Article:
WorkSafe and Construction Health and Safety New Zealand (CHASNZ) put out a joint statement last month highlighting the fact that there remains an extremely high death and serious injury rate in the construction industry, with an average of two fatalities per month. The idea of a critical risk is well known and understood, and all organisations are required to identify, assess and mitigate all critical risks from their workplaces.
With the benefit of investigations and hindsight, it is easy to conclude that each of these deaths may have been preventable, and that a change in policy or procedure or training might solve the problem from occurring in the future.
What is abundantly clear is that this approach has been well tried and tested since the introduction of the Health and Safety at Work Act in 2015 (HSAW), and it alone is not bringing down the fatality rate. If we imagine fatalities at the apex of the work harm triangle, how many more serious and other injuries are also similarly preventable.
The WorkSafe CEO Phil Parkes has called for more responsibility and accountability from the Boardroom and CEO level, and for them to take a proactive approach in understanding and mitigating risk right through the supply chain. CHASNZ called for greater investment and visibility of health and safety during the procurement process, and that too often organisations were cutting corners on worker safety to obtain a lower bid price.
Einstein famously described that one definition of stupidity as “doing the same thing over again and expecting a different result”. The question then becomes how we do things differently if we do want to reduce the fatality rate.
Todd Conklin coined the phrase “pre-accident” investigations, and he believes that it is more beneficial to conduct investigations before accidents happen, rather than after, and then to design safe work using this knowledge. In terms of critical risks, this involves imagining all the scenarios in which a worker could be critically hurt, and then developing systems to prevent this possibility occurring.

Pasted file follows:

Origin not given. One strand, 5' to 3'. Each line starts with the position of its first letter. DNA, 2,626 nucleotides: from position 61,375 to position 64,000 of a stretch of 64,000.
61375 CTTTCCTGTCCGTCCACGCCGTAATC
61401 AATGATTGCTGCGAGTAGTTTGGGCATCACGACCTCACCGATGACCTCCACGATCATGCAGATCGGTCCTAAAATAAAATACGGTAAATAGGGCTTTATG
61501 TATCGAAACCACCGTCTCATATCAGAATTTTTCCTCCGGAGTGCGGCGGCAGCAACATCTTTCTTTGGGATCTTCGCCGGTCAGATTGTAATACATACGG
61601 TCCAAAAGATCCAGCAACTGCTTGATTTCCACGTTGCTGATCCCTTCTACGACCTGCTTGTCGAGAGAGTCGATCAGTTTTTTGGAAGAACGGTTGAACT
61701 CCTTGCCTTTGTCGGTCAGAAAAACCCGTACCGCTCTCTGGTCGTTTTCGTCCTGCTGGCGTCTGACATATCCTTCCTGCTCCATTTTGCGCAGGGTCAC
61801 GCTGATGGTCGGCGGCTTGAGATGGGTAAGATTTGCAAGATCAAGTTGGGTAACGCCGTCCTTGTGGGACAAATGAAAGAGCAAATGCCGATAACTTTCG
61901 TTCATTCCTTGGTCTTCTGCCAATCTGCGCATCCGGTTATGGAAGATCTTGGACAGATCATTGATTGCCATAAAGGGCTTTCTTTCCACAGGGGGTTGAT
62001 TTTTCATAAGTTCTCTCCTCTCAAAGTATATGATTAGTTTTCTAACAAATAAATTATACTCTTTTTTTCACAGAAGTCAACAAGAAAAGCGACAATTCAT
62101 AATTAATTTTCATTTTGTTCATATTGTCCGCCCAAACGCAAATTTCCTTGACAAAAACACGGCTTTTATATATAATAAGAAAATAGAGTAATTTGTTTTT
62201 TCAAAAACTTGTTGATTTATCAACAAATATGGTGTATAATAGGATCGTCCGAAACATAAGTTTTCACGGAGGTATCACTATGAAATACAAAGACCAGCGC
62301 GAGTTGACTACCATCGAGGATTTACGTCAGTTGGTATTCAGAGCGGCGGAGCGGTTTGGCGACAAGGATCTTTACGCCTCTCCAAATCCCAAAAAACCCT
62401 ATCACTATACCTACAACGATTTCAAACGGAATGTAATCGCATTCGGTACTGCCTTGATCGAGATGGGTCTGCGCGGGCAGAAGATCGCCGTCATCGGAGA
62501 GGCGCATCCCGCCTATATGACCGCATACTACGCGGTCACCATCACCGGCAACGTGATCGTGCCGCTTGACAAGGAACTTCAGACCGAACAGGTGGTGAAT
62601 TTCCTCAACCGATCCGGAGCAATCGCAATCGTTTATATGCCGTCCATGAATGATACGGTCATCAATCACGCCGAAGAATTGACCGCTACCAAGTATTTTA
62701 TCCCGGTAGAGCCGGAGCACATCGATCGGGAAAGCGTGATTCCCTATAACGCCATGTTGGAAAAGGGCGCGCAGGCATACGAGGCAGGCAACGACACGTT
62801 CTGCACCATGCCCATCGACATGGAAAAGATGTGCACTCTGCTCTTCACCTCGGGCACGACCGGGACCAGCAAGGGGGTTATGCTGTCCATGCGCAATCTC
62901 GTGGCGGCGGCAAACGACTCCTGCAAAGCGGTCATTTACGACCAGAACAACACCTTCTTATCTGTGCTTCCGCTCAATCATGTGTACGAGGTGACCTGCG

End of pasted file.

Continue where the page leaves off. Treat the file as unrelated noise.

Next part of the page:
Think of the car company Volvo and their goal to produce a car in which no fatality occurs, regardless of what the driver does. This involves imagining all the possible scenarios in which a car could be involved in an accident and ensuring that the car would have the capability of keeping the driver and passengers safe. This eliminates the idea of the “human factor” in accidents, or “driver/pilot/operator” error being labelled as the cause.
A BIM model of a construction process provides a valuable tool for both pre-accident investigations, and Board level visibility of the health and safety systems in place in a construction project. Imagine designers, health and safety advisors, and workers being able to “see” the work that they have to complete, and then imagine all the possible ways a worker could be harmed in doing that work.
Imagine a place where all health and safety by design decisions and risk mitigation are recoded in a single place, and that these are visible and accessible from the CEO right down to the worker. Contractors and sub-contractors could both view and add to the information in the model and every change would be documented and recorded.
This is part of the world imagined by BIMSafe NZ, please join us on this journey. It might help reduce a critical risk for someone.